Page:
Hypothermia usually conjures up images of someone struggling to find their way through a blizzard, every extremity frozen to solid ice. But did you know that hypothermia can set in even in what seems like normal temperatures? Because the consequences of hypothermia can be very severe, it is important to familiarize yourself with its causes and symptoms so that you don’t become a hapless victim to this potentially devastating condition.
What is hypothermia?
Hypothermia is a state your body begins to enter when your core temperature dips below the temperature required for normal metabolism and body functions, which is 95 degrees Fahrenheit (35C). All core temperatures below 95F are considered hypothermic, but there are varying degrees:
- Mild = 90-95F
- Moderate = 82-90F
- Severe = 68-82F
- Profound = 68F and below
Hypothermia is caused by exposure to low temperatures, whether in open air or in water. Hypothermia is especially sneaky in water, where it can set in even in bathwater warm temperatures, due to the fact that the body loses heat up to 26 times faster underwater than on land. Studies have shown that alcohol can quickly complicate hypothermia, as it increases blood flow to the skin’s surface and extremities, accelerating the rate of heat loss.
What are the symptoms?
The onset of mild hypothermia is the most critical time to combat it, as most of the body’s functions have not yet been affected. Shivering is the most common symptom, which everybody recognizes as the body’s way of generating heat. A person experiencing the initial stages of hypothermia may express symptoms of hyperglycemia, as cell consumption of glucose will decrease as the core temperature drops. A victim may display a degree of mental confusion.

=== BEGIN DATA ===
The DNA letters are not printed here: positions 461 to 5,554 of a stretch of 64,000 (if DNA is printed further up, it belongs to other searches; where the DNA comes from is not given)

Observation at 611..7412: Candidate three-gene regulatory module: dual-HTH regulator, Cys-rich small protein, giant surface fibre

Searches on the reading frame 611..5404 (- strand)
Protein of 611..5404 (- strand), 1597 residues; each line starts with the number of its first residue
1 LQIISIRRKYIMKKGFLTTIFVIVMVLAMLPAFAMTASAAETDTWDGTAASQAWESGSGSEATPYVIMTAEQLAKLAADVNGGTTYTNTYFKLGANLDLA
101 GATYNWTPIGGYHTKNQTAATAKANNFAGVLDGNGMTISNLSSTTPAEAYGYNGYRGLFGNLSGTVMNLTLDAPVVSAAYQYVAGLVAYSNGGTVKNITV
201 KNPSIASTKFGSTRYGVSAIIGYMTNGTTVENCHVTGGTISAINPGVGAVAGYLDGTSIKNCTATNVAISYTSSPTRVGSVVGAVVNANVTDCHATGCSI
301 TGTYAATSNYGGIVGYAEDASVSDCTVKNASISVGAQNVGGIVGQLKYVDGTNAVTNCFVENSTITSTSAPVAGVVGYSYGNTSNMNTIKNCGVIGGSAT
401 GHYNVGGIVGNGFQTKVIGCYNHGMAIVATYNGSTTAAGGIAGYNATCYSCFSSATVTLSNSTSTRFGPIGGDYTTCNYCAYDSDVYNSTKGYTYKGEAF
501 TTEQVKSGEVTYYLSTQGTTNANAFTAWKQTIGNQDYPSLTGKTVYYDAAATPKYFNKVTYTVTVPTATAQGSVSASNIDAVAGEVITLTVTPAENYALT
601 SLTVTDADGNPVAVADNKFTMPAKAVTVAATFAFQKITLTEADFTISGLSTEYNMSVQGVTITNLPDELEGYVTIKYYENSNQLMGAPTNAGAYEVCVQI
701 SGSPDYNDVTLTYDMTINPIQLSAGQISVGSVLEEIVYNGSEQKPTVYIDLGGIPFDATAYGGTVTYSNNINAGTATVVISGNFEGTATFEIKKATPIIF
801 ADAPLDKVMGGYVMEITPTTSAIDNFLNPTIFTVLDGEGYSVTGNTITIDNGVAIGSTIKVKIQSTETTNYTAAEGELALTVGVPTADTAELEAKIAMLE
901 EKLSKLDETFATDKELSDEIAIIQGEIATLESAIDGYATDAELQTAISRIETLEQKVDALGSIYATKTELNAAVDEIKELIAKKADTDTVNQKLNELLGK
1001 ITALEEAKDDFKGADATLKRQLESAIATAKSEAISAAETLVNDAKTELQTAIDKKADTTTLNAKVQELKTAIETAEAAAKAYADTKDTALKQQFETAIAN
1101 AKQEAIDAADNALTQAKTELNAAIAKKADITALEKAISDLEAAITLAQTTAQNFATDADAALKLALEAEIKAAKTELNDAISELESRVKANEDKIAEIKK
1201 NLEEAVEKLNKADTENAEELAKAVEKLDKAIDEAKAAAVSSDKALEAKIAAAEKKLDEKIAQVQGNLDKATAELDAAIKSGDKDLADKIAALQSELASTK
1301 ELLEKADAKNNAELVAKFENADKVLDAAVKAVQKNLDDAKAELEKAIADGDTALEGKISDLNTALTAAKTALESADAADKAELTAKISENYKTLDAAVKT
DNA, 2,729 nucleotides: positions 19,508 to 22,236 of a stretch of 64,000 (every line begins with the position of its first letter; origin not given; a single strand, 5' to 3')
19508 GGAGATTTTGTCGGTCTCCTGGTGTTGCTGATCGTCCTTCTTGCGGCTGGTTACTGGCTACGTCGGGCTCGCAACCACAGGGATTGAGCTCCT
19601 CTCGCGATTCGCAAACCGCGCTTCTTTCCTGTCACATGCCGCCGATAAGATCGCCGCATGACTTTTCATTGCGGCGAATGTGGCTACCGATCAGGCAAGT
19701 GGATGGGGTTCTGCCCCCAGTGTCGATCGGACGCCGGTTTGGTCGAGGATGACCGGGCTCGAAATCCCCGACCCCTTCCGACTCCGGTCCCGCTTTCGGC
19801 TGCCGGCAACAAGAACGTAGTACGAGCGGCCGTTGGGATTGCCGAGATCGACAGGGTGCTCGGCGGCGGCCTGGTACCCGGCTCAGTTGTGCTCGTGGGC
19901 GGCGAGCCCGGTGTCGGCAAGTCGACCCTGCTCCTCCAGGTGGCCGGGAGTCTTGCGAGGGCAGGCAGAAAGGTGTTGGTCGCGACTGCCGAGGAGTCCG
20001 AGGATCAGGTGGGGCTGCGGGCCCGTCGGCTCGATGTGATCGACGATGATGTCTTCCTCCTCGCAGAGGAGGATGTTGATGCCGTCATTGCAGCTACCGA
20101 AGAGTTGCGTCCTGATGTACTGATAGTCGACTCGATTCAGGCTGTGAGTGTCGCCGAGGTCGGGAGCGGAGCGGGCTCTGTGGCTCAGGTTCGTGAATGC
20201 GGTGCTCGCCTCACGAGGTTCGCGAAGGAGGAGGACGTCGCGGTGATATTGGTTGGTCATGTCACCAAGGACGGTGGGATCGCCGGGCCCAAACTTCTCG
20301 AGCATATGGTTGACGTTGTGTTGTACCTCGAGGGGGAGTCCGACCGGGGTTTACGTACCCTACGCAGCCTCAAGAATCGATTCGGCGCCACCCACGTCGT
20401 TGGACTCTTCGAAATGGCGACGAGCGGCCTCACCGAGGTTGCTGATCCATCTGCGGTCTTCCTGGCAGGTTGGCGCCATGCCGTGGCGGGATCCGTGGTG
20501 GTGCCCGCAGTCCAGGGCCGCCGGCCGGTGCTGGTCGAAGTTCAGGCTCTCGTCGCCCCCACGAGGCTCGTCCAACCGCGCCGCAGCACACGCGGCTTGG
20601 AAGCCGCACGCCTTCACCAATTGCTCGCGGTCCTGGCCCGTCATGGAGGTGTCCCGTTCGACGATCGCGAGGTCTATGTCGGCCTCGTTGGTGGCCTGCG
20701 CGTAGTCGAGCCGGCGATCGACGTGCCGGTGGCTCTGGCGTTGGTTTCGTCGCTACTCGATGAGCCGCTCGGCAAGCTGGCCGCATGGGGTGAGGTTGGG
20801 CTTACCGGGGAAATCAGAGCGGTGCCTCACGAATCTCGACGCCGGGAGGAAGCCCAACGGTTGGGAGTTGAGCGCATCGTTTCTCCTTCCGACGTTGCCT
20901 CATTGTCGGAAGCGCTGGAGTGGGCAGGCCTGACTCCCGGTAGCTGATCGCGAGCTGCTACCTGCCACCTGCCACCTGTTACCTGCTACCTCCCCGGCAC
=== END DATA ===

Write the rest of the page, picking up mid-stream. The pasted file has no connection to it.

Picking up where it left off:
As hypothermia progresses to moderate levels, the shivering will become uncontrollable, almost like convulsions. Muscle coordination is severely impacted, and the skin will begin to pale as extremities turn blue. Severe hypothermia will result in sluggishness, amnesia, or the victim simply appearing to be in a daze. Any exposed skin will now be blue and puffy, and metabolic functions will begin to cease. In cases of severe hypothermia, strange psychological behaviors, such as undressing or burrowing, begin to manifest. Control over physical and psychological functions is greatly diminished or lost completely. Profound hypothermia usually precedes death.
How can I avoid hypothermia?
Proper insulation is key to avoiding hypothermia. Dressing in layers is a great way to manage your body temperature while you’re out in the cold, as you can add or remove layers as necessary without losing a lot of body heat. Wool is a popular choice for its insulating properties when wet or dry, and many synthetic fabrics have been developed specifically to wick moisture away from skin, which can contribute to heat loss. Always carry an emergency blanket whenever you’re going to be in the outdoors. These blankets are constructed from mylar, which reflects up to 80 percent of your body heat, and can be slipped into a pocket for easy access. Keep properly hydrated, but don’t overdo it. And most importantly, listen to your body’s signals. In many cases, the symptoms of hypothermia are present for quite some time before a person will give in to the warning signals. If ever in doubt, get back inside!